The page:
Top Ten Women’s Experimental Narratives

I was first introduced to the category / genre “women’s experimental narratives” as an undergraduate at the University of Louisville. I went on to take several courses as an undergrad and graduate student that focused on such works, but my favorites are still mostly ones I was introduced to in that first course with Dr. Beth Boehm. So, here’s my favorite women’s experimental narratives (in alphabetical order by author).

The Bloody Chamber by Angela Carter
Product Description: From familiar fairy tales and legends – Red Riding Hood, Bluebeard, Puss-in-Boots, Beauty and the Beast, vampires, werewolves – Angela Carter has created an absorbing collection of dark, sensual, fantastic stories.

No Telephone to Heaven by Michelle Cliff
Product Description:  A brilliant Jamaican-American writer takes on the themes of colonialism, race, myth, and political awakening through the experiences of a light-skinned woman named Clare Savage. The story is one of discovery as Clare moves through a variety of settings – Jamaica, England, America – and encounters people who affect her search for place and self. The structure of No Telephone to Heaven combines naturalism and lyricism, and traverses space and time, dream and reality, myth and history, reflecting the fragmentation of the protagonist, who nonetheless seeks wholeness and connection. In this deply poetic novel there exist several levels: the world Clare encounters, and a world of which she only gradually becomes aware – a world of extreme poverty, the real Jamaica, not the Jamaica of the middle class, not the Jamaica of the tourist. And Jamaica – almost a character in the book – is described in terms of extraordinary beauty, coexisting with deep human tragedy.  The violence that rises out of extreme oppression, the divided loyalties of a colonized person, sexual dividedness, and the dividedness of a person neither white nor black – all of these are truths that Clare must face. Overarching all the themes in this exceptionally fine novel is the need to become whole, and the decisions and the courage demanded to achieve that wholeness.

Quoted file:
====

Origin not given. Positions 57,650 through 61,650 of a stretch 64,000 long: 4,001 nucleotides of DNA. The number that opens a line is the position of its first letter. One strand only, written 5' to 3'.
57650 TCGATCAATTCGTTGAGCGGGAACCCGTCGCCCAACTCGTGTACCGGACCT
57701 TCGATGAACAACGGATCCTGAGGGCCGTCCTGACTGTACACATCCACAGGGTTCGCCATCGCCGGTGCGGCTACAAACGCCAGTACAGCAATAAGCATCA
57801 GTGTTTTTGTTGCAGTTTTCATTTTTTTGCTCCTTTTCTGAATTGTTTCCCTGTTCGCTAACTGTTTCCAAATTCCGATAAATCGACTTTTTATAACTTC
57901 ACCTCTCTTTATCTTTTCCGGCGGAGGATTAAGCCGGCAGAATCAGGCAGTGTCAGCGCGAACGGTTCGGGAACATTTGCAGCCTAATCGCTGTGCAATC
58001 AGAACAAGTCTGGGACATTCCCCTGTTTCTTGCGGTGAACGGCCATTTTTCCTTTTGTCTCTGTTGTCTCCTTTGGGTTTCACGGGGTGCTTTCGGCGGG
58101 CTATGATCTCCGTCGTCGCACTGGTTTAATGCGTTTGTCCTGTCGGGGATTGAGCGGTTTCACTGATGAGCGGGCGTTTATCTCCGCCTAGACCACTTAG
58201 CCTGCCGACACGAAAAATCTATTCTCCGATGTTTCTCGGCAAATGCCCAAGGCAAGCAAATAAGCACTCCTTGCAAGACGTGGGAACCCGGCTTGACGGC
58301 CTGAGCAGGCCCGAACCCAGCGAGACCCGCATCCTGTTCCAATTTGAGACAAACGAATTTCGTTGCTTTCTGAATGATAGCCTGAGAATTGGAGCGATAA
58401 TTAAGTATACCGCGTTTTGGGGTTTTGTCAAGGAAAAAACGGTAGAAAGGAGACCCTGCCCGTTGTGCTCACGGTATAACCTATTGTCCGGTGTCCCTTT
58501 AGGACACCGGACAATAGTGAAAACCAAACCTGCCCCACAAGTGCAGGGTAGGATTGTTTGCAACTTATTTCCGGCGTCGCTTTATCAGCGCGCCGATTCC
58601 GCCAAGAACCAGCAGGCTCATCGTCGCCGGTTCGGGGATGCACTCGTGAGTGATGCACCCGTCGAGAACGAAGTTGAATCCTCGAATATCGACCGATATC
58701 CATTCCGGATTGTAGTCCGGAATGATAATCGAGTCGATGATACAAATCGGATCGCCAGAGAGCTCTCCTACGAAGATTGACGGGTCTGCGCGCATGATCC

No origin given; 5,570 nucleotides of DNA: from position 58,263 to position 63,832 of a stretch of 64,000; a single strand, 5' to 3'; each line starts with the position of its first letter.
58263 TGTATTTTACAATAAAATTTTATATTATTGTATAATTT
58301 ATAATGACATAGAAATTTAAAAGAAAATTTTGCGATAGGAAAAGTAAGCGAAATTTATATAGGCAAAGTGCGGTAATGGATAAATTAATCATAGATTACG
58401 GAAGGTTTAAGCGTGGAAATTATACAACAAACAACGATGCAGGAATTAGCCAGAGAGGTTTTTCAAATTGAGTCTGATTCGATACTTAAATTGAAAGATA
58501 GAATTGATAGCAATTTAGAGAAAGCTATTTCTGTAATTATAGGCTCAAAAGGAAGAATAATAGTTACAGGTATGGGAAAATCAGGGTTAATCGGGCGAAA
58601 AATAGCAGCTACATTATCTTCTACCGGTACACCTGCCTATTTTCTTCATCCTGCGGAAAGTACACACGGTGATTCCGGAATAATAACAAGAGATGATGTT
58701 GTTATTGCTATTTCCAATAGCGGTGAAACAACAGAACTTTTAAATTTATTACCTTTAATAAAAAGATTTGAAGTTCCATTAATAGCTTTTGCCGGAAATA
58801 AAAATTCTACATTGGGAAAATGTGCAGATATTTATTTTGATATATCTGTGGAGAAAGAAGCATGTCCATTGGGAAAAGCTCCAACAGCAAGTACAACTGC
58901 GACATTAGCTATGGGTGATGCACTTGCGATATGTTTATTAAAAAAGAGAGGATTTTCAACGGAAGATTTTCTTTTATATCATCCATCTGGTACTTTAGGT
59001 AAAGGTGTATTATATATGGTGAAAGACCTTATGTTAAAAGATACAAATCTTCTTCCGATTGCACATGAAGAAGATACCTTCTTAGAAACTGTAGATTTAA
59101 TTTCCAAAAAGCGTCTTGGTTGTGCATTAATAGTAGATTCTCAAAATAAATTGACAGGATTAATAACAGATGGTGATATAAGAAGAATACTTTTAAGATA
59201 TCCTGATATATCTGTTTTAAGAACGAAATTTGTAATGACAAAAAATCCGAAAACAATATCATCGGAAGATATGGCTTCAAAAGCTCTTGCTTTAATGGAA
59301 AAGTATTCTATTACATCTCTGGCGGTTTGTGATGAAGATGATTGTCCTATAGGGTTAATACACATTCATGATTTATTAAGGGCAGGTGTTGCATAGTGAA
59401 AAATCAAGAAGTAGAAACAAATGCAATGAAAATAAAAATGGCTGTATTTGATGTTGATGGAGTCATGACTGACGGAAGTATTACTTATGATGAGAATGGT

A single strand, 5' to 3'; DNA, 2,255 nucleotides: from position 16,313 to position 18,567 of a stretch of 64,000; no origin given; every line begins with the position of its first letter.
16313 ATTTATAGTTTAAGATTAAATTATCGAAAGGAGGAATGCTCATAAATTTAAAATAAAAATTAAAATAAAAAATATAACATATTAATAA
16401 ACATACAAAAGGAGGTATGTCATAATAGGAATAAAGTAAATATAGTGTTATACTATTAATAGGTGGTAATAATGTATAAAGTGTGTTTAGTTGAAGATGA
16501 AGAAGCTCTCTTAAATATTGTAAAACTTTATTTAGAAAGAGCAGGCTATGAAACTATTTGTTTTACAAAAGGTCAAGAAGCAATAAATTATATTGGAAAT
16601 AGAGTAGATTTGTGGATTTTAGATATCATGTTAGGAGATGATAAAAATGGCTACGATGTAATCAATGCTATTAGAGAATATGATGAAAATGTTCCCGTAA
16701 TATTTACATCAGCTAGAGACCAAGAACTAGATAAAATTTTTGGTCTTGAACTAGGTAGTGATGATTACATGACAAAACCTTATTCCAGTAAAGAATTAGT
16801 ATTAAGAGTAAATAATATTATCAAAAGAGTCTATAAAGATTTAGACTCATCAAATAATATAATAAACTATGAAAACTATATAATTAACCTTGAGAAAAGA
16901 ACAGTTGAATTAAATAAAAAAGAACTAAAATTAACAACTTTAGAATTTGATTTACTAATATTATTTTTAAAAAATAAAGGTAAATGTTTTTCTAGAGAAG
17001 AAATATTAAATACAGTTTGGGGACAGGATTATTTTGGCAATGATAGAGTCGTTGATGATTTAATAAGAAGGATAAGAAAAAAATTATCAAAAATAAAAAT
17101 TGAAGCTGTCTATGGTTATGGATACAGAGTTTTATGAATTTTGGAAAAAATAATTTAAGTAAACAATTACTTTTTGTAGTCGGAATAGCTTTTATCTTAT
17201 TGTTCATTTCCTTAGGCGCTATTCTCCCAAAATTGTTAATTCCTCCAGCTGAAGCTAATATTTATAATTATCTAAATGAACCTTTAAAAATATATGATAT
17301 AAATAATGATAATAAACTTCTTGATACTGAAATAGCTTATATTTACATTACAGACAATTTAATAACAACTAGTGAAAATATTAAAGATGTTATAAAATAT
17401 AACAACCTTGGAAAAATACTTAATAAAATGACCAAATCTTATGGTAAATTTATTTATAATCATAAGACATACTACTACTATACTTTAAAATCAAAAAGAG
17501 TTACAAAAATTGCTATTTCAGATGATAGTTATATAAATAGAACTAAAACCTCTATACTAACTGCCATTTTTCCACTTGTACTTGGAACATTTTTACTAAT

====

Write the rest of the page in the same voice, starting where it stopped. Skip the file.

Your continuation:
Nights by H. D.
Product Description: A woman struggles to understand her bisexuality and the failure of her marriage and becomes involved in a heterosexual affair.

Woman Warrior: Memoirs of a Girlhood Among Ghosts by Maxine Hong Kingston
Product Description: A Chinese American woman tells of the Chinese myths, family stories and events of her California childhood that have shaped her identity. *This book has had the biggest impact on me as reader—ever. I will blog about it more fully soon.

Zami: A New Spelling of My Name by Audre Lorde
Product Description: The poet, Audre Lorde, depicts her life and examines the influence of various women on her development in her biomythography.

Beloved by Toni Morrison
Product Description: Winner of the Pulitzer Prize, Toni Morrison’s Beloved is a spellbinding and dazzlingly innovative portrait of a woman haunted by the past.

Wide Sargasso Sea by Jean Rhys
Product Description: Jean Rhys’s reputation was made upon the publication of this passionate and heartbreaking novel, in which she brings into the light one of fiction’s most mysterious characters: the madwoman in the attic from Charlotte Brontë’s Jane Eyre. A sensual and protected young woman, Antoinette Cosway grows up in the lush natural world of the Caribbean. She is sold into marriage to the coldhearted and prideful Rochester, who succumbs to his need for money and his lust. Yet he will make her pay for her ancestors’ sins of slaveholding, excessive drinking, and nihilistic despair by enslaving her as a prisoner in his bleak English home. In this best-selling novel Rhys portrays a society so driven by hatred, so skewed in its sexual relations, that it can literally drive a woman out of her mind.

The Autobiography of Alice B. Toklas by Gertrude Stein
Product Description: Stein’s most famous work; one of the richest and most irreverent biographies ever written.

Oranges are not the Only Fruit by Jeanette Winterson
Product Description: Winner of the Whitbread Prize for best first fiction, Oranges Are Not the Only Fruit is a coming-out novel from Winterson, the acclaimed author of The Passion and Sexing the Cherry. The narrator, Jeanette, cuts her teeth on the knowledge that she is one of God’s elect, but as this budding evangelical comes of age, and comes to terms with her preference for her own sex, the peculiar balance of her God-fearing household crumbles.

Orlando by Virginia Woolf
Product Description: Begun as a “joke,” Orlando is Virginia Woolf’s fantastical biography of a poet who first appears as a sixteen-year-old boy at the court of Elizabeth I, and is left at the novel’s end a married woman in the year 1928. Part love letter to Vita Sackville-West, part exploration of the art of biography, Orlando is one of Woolf’s most popular and entertaining works.

Happy Reading!


1 Comment

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One response to “Top Ten Women’s Experimental Narratives

  1. Beloved is one of my favorite books.

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